Value, Value Stream, Flow, Pull, Perfection

Manufacturing executives said it didn’t apply to them. (They were dead wrong.) Software development executives said it didn’t apply to them. (They were dead wrong.) Business & technology services executives said it didn’t apply to them. (They were dead wrong.) Sales executives, managers and professionals KNOW FOR SURE it doesn’t apply to them. And of course they are right. Right?

Right off the top… If you already know that “Lean” management concepts don’t apply to sales, STOP reading right now and go do something else.

If you’re still with me, you have at least a vague inkling that a visceral understanding and application of Lean principles can have a dramatic effect on sales effectiveness. (…and, oh baby, can it!!!) Think about your sales process in terms of the 5 Lean basics:

  • Value – Answer two questions about each activity you perform. What value does it provide to the customer? What value does it provide to your company? If your answer to both is something like, “not much,” stop wasting time on that activity.
  • Value Stream – Write down the key milestones that must be reached to win a deal. Take it from identifying a potential opportunity through verifying that the customer is satisfied with what you delivered. Put them in the proper sequence. (In other words, write down the stages in your sales process.) Consistently follow the steps in sequence.
  • Flow – Identify the major factors that keep an opportunity from flowing smoothly and continuously through your sales process. Work with your colleagues to figure out ways to reduce the impact of those factors.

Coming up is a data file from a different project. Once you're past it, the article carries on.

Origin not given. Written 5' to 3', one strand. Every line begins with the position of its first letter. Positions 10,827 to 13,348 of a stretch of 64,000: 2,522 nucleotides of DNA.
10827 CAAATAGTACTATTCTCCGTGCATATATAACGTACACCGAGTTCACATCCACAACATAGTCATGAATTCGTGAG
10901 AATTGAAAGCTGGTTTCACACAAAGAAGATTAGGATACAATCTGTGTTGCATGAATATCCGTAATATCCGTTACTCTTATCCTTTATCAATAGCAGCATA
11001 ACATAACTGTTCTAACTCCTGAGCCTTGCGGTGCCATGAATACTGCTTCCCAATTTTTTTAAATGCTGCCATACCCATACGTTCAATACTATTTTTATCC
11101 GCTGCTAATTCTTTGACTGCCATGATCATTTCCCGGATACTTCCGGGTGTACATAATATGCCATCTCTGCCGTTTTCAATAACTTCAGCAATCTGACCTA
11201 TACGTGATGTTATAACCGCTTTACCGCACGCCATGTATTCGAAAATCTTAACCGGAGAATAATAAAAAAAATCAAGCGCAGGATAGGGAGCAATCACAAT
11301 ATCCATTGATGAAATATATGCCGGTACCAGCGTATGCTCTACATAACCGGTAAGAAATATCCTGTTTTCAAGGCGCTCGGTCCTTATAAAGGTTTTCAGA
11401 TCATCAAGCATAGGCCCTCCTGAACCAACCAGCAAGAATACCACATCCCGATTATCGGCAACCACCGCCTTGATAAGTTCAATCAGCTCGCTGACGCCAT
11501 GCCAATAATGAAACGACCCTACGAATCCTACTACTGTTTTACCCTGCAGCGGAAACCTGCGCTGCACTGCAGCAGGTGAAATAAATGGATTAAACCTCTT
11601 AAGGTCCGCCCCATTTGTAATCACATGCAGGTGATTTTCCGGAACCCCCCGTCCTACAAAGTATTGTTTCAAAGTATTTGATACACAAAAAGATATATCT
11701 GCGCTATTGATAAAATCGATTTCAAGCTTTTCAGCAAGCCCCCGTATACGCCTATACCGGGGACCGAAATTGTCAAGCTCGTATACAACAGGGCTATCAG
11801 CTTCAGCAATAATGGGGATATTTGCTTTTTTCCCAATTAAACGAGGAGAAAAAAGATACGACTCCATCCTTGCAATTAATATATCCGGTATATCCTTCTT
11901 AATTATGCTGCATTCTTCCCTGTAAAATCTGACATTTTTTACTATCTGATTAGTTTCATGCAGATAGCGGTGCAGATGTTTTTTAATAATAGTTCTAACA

• Pull – Identify a few situations where it was the customer that drove your sales process. Why did that happen? What caused it? What can you and your company do to re-create those circumstances? Does this thought process suggest any changes that should be made to your value stream?
  • Perfection – Repeat the above four steps until your sales process is perfect. (Obviously you will never attain perfection, but you just might achieve excellence if you do it well and keep at it long enough.)

As soon as you get comfortable with “Lean” thinking applied to your sales process, start applying it to the customer business processes affected by your products and services. Your customers already familiar with Lean will be impressed. You’ll be one of the few sales reps with that kind of knowledge. Those not already familiar with Lean will see in you a whole new source of value. They will see a sales rep that genuinely adopts a customer perspective and is dedicated to making them more efficient and effective.

Click below to get a copy of Lean Thinking by Womack and Jones. Read it. Apply its principles. Become more valuable to your customers.

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